6. When the other sides are brown take the doughnuts out and put them on a tea towel to get off some grease.

7. Finally, while they are still hot, toss the doughnuts in white sugar and set them on a rack to cool.

Store the doughnuts in a sealed container. They should keep for a week or two, but in our house they never last that long. If you won’t eat them up quickly they can be put in the freezer for later.

PIN IT FOR LATER

37 Comments

  1. Dillon Jim

    I so enjoyed you blog Maggie, looking forward to more recipes. I love looking at them and sometimes I do try some out. I loved looking at your goats and chicken coop. I will show Jim. He lived on a small farm and a young boy. Thanks for sharing.

    Reply
    • Anonymous

      Self rise or all purpose flour?

      Reply
      • Maggie

        I use all purpose flour. Happy Baking!

        Reply
      • Elsie

        Can this Recipe be Baked instead of frying donuts,?
        Thank you!

        Reply
  2. Mary

    Could I bake these instead of fry?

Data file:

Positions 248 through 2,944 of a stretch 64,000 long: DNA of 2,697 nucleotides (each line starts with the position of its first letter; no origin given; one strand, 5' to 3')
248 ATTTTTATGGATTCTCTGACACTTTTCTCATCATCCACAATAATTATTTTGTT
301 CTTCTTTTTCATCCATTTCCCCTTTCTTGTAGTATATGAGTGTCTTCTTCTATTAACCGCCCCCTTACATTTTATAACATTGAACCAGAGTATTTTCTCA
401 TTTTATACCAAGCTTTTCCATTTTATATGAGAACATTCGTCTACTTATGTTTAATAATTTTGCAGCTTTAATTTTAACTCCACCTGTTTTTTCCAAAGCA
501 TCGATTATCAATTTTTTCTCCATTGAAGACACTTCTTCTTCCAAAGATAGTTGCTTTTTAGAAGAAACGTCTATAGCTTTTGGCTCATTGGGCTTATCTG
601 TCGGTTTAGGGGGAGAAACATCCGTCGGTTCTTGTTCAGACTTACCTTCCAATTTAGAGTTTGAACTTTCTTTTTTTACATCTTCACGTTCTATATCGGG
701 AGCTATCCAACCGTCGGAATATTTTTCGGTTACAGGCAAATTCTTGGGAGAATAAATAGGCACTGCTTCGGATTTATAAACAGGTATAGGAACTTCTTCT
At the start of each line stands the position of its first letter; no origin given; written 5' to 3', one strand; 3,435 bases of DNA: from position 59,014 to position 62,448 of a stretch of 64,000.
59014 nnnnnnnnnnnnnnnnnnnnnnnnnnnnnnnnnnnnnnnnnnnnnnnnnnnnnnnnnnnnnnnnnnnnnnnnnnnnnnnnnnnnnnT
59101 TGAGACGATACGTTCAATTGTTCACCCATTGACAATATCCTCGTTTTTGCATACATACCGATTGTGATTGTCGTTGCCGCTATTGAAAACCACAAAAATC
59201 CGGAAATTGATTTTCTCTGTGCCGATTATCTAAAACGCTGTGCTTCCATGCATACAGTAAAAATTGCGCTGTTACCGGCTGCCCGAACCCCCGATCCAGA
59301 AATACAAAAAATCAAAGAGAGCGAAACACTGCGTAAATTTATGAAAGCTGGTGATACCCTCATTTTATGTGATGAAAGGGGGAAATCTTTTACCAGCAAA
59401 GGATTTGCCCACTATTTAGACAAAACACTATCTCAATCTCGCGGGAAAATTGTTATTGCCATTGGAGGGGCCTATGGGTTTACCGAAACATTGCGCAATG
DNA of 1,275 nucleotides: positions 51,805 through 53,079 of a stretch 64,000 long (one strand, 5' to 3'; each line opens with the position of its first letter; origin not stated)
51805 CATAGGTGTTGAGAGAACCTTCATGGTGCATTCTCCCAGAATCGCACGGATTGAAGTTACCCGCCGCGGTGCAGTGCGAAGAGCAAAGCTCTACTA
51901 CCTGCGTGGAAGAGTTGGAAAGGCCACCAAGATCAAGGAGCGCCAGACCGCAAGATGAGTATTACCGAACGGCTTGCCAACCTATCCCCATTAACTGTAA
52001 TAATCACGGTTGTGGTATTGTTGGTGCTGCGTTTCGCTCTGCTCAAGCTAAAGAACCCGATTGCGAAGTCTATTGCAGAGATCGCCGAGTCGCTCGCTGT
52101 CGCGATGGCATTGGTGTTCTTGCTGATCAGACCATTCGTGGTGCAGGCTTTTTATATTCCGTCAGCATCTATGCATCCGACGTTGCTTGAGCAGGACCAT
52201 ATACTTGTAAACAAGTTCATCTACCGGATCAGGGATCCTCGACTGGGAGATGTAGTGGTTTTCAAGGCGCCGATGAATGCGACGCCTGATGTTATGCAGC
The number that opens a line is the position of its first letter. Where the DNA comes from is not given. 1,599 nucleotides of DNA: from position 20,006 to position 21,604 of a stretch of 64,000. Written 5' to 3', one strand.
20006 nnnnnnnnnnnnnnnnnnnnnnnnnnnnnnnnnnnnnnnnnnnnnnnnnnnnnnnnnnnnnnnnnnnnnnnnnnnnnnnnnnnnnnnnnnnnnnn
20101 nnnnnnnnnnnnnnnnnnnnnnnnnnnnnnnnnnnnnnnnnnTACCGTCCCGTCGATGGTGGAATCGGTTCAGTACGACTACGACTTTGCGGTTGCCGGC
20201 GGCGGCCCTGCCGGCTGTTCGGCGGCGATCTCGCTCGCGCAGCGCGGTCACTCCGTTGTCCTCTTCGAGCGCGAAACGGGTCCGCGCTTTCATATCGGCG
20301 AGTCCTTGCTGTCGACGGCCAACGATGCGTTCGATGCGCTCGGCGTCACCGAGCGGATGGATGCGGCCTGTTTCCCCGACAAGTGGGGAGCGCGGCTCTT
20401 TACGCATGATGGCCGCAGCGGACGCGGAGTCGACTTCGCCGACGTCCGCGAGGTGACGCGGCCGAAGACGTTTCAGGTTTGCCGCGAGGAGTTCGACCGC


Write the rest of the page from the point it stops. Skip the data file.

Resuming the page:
Reply
    • Maggie

      I have never tried to bake them myself. I think the cooking times would be longer and the dough may be a little thin for baked doughnuts.

      Reply
      • Rahima

        Hi,
        This sounds lovely, just the fact that it’s a hundred years old! I am unclear about the baking soda? Is that baking powder or bicarbonate of soda? Thank you.

        Reply
        • Anonymous

          Bicarbonate soda

          Reply
  3. Jan

    Can you fry these in an air fryer?

    Reply
    • Maggie

      I have never tried them in the air fryer. If you do I would recommend testing one first to see if it turns out. I am not familiar with air fryers but have be interested in trying them out!

      Reply
      • Donna M

        These doughnuts are delicious! The dough was heck to work with though. I had to use way more flour. This recipe is still a keeper!!!

        Reply
    • Ginger Meeder

      Why is there no printable option?